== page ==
I just read that only 14% of clothing is recycled. ”Recycled” is defined as the clothing being used for another purpose, such as creating another garment, “ragging” them to use them for stuffing for a pillow, or for other uses. This also includes donating them to a cause that redistributes them in tact to wear again. I found that hard to believe! Perhaps I know a lot of people who believe in giving away instead of throwing away, but it got me thinking more and more.
When do you dispose of a piece of clothing? And do people only recycle 14% because the rest is unusable or are they just not educated to do so?
It got me to thinking: When is a piece of clothing truly at the end of its life?
- When it is dangerous: A clothing item may have been damaged in a fire. There could be a chemical spill from an accident or a science class experiment gone awry and it cannot safely be washed, it is eaten away, or is dangerous to handle. Then yes, please dispose of it properly.
- When it is unwearable. No, I think many damaged items can go onto another life. A dress with a ragged skirt, depending on the quality, may be able to live on as a top, or a replacement bodice for another dress. A damaged tie may live on as a fabric piece in a project. Quilting, anyone? Am I really pushing it here?
- Mold. This kind of goes under the dangerous category. Some people have tried to salvage things that have black mold on it. It is dangerous.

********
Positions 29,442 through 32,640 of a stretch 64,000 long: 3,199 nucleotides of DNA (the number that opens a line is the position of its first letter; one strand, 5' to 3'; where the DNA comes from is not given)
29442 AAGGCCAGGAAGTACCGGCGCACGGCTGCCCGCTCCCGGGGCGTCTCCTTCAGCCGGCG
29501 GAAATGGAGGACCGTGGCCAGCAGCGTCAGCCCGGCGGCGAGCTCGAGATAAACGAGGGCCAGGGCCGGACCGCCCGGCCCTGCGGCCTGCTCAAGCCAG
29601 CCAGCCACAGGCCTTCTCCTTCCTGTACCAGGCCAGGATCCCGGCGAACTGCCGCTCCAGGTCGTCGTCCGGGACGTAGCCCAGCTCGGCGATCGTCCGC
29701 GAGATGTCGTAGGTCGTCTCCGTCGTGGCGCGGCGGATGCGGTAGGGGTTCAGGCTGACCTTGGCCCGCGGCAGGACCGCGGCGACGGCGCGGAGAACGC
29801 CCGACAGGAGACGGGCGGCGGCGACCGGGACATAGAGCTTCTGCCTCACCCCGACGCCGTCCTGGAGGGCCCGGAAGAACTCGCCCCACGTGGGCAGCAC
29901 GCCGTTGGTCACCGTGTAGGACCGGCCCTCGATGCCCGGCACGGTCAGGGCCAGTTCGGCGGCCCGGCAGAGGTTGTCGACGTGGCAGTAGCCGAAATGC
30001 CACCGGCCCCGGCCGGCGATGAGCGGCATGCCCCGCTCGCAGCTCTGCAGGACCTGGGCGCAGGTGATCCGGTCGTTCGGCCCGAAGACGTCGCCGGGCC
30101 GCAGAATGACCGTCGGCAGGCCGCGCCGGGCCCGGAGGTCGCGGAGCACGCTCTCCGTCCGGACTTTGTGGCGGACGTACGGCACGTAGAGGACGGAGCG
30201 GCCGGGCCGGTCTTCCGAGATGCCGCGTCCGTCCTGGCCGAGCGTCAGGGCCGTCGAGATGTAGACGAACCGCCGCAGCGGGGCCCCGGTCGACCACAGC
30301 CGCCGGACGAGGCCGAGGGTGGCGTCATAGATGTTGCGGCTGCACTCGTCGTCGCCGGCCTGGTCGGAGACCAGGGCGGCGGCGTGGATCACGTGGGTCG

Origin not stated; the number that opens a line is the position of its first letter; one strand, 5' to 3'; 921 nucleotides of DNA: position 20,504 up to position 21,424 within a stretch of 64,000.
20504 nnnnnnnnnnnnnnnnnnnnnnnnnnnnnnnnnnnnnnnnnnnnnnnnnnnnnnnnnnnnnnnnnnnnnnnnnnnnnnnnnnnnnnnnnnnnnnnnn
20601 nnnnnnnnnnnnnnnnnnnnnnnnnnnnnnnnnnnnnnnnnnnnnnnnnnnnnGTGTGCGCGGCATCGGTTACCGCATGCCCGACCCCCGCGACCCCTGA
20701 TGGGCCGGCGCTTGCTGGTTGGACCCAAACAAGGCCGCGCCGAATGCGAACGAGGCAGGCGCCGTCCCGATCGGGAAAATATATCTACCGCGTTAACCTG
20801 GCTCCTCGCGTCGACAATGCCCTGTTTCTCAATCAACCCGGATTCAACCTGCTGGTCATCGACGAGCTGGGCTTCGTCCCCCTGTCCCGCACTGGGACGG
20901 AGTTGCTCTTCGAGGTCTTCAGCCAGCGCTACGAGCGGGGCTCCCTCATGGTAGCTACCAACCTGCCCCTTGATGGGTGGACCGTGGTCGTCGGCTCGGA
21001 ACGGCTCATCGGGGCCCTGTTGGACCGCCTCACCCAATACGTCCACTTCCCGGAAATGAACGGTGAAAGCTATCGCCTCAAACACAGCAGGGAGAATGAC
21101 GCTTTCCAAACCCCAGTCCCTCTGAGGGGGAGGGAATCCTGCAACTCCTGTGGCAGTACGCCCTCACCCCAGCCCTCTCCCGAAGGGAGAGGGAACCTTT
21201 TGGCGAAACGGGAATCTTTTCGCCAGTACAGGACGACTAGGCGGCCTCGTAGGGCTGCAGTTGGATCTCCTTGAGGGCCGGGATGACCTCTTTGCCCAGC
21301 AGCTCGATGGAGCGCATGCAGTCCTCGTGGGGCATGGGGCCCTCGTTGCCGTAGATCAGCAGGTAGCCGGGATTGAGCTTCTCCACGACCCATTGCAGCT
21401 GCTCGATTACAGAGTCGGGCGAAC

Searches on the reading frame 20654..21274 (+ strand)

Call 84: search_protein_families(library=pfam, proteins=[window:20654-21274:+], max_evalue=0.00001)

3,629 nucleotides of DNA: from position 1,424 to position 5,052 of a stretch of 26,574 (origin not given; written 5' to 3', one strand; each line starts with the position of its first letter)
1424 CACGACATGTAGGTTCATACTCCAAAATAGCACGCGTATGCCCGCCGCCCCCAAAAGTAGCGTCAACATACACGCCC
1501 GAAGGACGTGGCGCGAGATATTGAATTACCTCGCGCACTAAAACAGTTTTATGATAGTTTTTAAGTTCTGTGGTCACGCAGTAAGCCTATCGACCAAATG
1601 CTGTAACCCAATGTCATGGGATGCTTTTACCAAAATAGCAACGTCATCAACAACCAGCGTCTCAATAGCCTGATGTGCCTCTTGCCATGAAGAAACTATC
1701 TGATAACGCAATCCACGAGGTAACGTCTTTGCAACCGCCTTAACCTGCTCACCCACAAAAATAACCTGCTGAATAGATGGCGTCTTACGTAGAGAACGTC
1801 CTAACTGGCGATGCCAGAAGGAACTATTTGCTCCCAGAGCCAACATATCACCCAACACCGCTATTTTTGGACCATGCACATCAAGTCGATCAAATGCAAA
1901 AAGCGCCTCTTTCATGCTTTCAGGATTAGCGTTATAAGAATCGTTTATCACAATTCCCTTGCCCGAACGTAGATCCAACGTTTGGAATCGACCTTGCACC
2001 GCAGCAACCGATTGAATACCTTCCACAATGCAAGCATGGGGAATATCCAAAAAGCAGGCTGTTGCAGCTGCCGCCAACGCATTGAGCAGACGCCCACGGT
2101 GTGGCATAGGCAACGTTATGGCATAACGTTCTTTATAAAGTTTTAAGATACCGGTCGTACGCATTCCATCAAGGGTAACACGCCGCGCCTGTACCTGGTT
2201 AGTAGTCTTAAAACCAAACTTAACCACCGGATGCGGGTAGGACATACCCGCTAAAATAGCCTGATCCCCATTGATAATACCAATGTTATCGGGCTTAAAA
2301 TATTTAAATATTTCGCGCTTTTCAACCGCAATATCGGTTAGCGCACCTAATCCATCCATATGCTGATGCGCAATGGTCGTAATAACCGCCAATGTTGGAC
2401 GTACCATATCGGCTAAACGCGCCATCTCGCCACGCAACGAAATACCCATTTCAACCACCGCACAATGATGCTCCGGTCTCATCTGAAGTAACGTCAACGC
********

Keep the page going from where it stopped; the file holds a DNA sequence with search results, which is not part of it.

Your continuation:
- Too worn out. I have seen athletic shoes so “well worn” that they could walk by themselves. They become threadbare and not usable after so many years. However, could they be used in a theatrical production where a local theater group needs a character to be disheveled, a college student who doesn’t shower, or homeless? Do they need a pair of shoes to beat up even more for the character? Ok, maybe it is a stretch here too.
- Bad Memories. Some people throw out cufflinks, or a dress that reminds them of an ex or an ex owned or gave them even if they are perfectly new. Don’t do it! Donate it!
I think i need some therapy after that. Maybe I am a packrat, but I seem to really argue about not throwing things away! Does anyone out there have any suggestions about when it is okay to throw something out, and when, despite naysayers, something can be reused or recycled? Comment with your opinions!the business of vintage, theater prop closet, trivia, useless information | Comment (0)
Awhile back, I wrote an explanation of the differences between real patent leather and its various substitutes. There is a work boots site that has a pair of poromeric oxfords. In other words, this is the version that is not leather through and through, but it offers the high gloss mirror shine. Often, they are used for certain dress uniforms and occasionally limo drivers. Of course, there are many other uses, but I thought I would point them out.
At the $39.99 price point, you can afford to stock your theater company’s wardrobe with a variety of sizes. They would be perfect for ballroom scenes, as well as for the military officers and chauffeurs that often drop in on the characters in your show.fashion tips, theater prop closet | Comment (0)